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Constitutional Carry bill inches closer to reality

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Adam King.jpg

Adam King

Constitutional Carry bill

Texans over the age of 21 could soon be allowed to carry a handgun in public without a permit, background check or training. The bill, which is being led through the Texas Senate by Charles Schwertner, could make its way to floor next week. 

Texans may soon be allowed to carry a handgun in public without a permit, background check or training.

In a span of a few weeks, Texas lawmakers have pushed closer granting “permitless” carry — a move that is alarming to some in law enforcement and has split a Republican-controlled state Senate.

“What is going on out there that we need to overhaul a system that works?” said Kevin Lawrence, executive director of the Texas Municipal Police Association. “We are fine with law-abiding citizens having guns. But there are still some people who should not be allowed to carry guns in public.”

On Thursday, a special committee created by Lt. Gov. Dan Patrick advanced the measure just weeks after fellow Republicans said they didn’t have the votes needed to bring the bill to the floor.

Committee chairman and bill sponsor Sen. Charles Schwertner, who represents Walker County in Southeast Texas, told members that the U.S. Constitution is clear on the right to keep and bear arms.

“The proposed bill recognizes the United States Constitution as our permit to carry,” he said. “It allows all law-abiding adults to carry a handgun for the protection of themselves and their families.”

House Bill 1927 would eliminate the license requirement and the state background check and training that go with it. It wouldn’t prevent businesses from banning guns on their property, and federal background checks for some gun purchases would remain in place.

Sheriff Russ Authier, who serves Weatherford and Parker County, and Sheriff Brett McGuire, over Mineral Wells and Palo Pinto County say they don’t anticipate many, if any, policy changes if the bill is passed.

Brett McGuire

Palo Pinto County Sheriff Brett McGuire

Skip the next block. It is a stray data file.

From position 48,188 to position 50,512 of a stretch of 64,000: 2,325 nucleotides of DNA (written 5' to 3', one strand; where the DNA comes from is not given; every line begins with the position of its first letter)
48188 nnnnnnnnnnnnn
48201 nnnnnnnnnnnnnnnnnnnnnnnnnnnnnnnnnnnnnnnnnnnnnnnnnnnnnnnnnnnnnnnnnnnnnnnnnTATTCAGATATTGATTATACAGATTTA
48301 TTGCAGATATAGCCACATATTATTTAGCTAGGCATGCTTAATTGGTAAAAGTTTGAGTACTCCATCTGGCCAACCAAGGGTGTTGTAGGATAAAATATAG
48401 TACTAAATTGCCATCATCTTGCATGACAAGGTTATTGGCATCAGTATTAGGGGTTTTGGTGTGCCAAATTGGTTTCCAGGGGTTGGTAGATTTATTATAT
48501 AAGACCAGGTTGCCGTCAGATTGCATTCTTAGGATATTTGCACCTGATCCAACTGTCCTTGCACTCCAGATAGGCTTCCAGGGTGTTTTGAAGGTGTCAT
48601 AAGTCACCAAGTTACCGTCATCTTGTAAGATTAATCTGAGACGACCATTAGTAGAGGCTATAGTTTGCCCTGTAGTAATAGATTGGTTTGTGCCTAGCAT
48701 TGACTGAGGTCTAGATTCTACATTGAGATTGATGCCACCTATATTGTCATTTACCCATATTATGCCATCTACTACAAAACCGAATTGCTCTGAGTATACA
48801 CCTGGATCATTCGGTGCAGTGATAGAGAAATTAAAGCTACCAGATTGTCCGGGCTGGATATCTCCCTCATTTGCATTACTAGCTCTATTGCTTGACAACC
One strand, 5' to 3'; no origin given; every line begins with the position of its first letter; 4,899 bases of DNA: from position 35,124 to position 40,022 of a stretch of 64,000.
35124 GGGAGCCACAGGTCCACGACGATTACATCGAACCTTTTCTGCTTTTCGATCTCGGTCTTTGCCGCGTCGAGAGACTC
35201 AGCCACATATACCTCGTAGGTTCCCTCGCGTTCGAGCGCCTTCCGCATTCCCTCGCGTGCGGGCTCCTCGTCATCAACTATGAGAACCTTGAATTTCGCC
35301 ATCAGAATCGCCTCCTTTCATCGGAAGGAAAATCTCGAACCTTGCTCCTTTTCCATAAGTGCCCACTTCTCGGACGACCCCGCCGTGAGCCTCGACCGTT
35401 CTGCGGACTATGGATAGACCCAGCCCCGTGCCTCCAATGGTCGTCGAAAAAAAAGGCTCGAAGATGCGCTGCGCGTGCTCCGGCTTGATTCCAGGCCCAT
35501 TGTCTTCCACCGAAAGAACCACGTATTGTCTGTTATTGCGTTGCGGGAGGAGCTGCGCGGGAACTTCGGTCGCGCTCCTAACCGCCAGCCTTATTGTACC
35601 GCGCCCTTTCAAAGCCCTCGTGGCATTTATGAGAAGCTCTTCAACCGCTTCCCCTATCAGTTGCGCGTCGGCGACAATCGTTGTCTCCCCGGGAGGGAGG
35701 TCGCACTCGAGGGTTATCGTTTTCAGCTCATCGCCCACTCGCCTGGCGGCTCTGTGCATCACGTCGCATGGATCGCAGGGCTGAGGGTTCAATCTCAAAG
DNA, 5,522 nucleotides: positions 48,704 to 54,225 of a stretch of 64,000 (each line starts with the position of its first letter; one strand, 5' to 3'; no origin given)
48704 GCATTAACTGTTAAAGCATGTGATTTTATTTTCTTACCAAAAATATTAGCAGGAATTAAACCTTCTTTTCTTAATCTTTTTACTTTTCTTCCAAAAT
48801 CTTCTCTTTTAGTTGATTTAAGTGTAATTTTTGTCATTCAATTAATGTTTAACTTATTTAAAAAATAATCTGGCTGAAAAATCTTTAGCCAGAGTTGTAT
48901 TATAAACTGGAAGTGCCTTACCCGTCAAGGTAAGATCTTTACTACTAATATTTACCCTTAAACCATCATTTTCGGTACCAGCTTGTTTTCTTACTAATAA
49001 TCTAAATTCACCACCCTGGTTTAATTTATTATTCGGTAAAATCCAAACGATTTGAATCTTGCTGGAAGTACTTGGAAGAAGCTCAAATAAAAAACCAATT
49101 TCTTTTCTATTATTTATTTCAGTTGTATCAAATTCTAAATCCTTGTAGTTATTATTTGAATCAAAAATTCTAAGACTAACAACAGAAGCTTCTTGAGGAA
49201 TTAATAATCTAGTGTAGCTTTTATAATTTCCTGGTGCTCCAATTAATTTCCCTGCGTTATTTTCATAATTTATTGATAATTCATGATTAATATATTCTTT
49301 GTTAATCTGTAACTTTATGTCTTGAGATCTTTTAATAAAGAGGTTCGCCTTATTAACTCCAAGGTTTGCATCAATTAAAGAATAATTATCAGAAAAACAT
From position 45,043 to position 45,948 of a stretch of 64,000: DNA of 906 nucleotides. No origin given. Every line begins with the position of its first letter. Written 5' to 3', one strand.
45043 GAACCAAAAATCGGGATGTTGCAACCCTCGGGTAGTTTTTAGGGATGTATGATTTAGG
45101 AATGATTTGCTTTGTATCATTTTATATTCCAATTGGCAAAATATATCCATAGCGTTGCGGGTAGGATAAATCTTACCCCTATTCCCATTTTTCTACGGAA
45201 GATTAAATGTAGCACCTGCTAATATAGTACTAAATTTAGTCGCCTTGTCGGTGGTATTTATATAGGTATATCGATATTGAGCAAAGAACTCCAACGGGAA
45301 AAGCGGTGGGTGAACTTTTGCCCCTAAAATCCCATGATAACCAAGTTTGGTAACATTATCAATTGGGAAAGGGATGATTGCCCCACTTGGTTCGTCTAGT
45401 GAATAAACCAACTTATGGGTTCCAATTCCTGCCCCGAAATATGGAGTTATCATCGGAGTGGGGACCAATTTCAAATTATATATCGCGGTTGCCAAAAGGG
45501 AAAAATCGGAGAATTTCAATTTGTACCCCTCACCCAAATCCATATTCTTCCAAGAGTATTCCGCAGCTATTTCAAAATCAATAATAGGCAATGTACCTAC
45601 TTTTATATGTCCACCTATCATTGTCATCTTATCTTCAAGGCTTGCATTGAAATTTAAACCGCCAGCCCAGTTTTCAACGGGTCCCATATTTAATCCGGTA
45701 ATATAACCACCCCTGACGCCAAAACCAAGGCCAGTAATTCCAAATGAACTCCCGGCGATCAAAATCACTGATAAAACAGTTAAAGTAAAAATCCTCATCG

“It all boils down to personal responsibility ... Texas wouldn’t be the first state that has a bill of this type that has passed already,” McGuire said. “I think there’s going to be a learning curve, but on the surface, I don’t see anything major that is going to be a hassle for us.”

Supporters of the bill say it would allow Texans to better defend themselves in public while abolishing unnecessary hurdles to the Constitutional right to carry a gun.

“There’s some drawbacks for criminals. They’re going to have to wonder who’s carrying and who’s not,” said Johnson County Sheriff Adam King, who leads law enforcement in a county of nearly 175,000 south of Fort Worth.

Texas has more than 1.6 million handgun license holders under a law first passed in 1995. The state doesn’t require a license to carry long guns in public, and eliminating the license for handguns has long been a goal of gun activists.

However, the legislation has received pushback from many in law enforcement. 

Lance Arnold, who serves as police chief for the city of Weatherford in north Texas, said he recognizes and unequivocally supports rights and privileges established under the Second Amendment, but called permitless carry a public safety issue, not a constitutional issue.

Lance Arnold.jpg

Lance Arnold

“Texas has a long history of a very successful permit to carry process that effectively balances public safety interest while preserving the right to carry,” Arnold said. “Last year, DPS only denied about 10% of LTC applications, but most of the denials and suspensions of LTCs are because of either felony or family violence convictions, chemical dependence or mental illness. In addition, the LTC training requires demonstrated weapon proficiency and understanding of the laws.”

Texas would join about 20 states that allow some form of unlicensed handgun carry, but it would be by far the biggest in terms of population. Tennessee earlier this year dropped its handgun license requirement and several others are considering it.

The Senate committee approved the bill on a vote of 5-2 on Thursday. Despite being unclear if the bill has enough support to reach the Senate floor, Schwertner said he thinks it can get there.

“A few short weeks ago it was suggested that there was insufficient support to pass a constitutional carry bill out of the Texas Senate this session,” Schwertner said. “I personally refuse to accept that. I believe that if we are willing to listen to one another and work together to get the job done, we can pass the kind of strong constructional carry law that all Texans can be proud of.”

He laid out six amendments that he thinks will help build support for the measure. Those amendments would prohibit carrying while intoxicated, waive handgun license fees, enhance penalties for felons or domestic violence offenders who illegally carry firearms, ensure locations like polling places, hospitals or schools still could prohibit carry and create a free online gun safety course.

The amendments weren’t adopted by the committee, as Schwertner said he wanted them to be part of floor discussion related to the measure.

Despite not having the votes, Patrick said he could bring the bill to the Senate floor as early as next week.

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